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I need to run the slow query and unindexed query logging for some time on a live production db with replication. Changing GLOBAL const value sounds like a good solution. This article also provides good read on that..

The problem is that I need to run FLUSH LOGS; on the master / slave. And I'm not sure how that will effect the replication. Can someone tell me the impact of running FLUSH LOGS; on live master and on live slave.

Thanks

  • Is this MySQL? Please edit your post with your RDBMS. – Vérace Feb 23 '16 at 15:15
  • @Vérace Done.. Thnx – Rajat Singhal Feb 23 '16 at 15:17
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FLUSH LOGS; is safe to do anytime. It will rotate the replication logs; this is harmless; replication knows how to move on to the next log. The binlog is automatically rotated when it exceeds max_binlog_size.

Before 5.6, FLUSH LOGS did not rotate the slowlog. See http://dev.mysql.com/doc/refman/5.6/en/flush.html or the page for your version.

I have never done reset master; I would not include it. I use expire_logs_days for automatically purging binlogs. (If a slave has been offline for that many days and I don't notice it, I deserve the hassle.)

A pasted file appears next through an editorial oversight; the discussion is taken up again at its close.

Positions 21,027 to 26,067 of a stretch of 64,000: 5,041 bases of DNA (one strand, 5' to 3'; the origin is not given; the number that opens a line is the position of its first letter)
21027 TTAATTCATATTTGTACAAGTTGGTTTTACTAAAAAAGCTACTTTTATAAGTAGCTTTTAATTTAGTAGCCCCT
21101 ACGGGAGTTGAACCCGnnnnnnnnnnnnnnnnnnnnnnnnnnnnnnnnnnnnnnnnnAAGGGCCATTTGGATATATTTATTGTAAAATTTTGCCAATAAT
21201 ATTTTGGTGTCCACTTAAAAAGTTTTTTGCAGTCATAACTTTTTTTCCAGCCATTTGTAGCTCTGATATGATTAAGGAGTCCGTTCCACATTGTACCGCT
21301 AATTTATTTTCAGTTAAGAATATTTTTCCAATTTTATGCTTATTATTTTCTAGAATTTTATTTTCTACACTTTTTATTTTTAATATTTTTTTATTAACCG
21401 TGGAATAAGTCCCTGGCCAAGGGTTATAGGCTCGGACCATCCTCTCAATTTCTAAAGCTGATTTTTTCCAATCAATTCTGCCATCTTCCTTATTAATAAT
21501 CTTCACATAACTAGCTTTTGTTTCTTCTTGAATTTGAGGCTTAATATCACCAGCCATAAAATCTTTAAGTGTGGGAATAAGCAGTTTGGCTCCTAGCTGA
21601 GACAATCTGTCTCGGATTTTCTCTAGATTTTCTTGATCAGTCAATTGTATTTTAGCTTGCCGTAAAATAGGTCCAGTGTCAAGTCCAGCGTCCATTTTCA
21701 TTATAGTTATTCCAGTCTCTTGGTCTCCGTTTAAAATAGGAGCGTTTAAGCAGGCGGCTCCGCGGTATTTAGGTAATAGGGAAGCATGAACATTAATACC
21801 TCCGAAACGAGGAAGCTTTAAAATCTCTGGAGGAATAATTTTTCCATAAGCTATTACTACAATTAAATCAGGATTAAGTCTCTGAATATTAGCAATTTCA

I prefer log_queries_not_using_indexes = OFF; otherwise it clutters the slowlog. (A tiny table without an index is often not-a-real-problem.)

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using flush logs; then usually reset master will save all unsaved changes to the logs and drop old ones. there is a workaround for it:

If you are using replication, you should not delete old binary log files on the master until you are sure that no slave still needs to use them. For example, if your slaves never run more than three days behind, once a day you can execute mysqladmin flush-logs on the master and then remove any logs that are more than three days old. You can remove the files manually, but it is preferable to use PURGE BINARY LOGS, which also safely updates the binary log index file for you (and which can take a date argument). See Section 13.4.1.1, “PURGE BINARY LOGS Syntax”.

You can display the contents of binary log files with the mysqlbinlog utility. This can be useful when you want to reprocess statements in the log for a recovery operation. For example, you can update a MySQL server from the binary log as follows:

shell> mysqlbinlog log_file | mysql -h server_name

quoted from http://dev.mysql.com/doc/refman/5.0/en/binary-log.html

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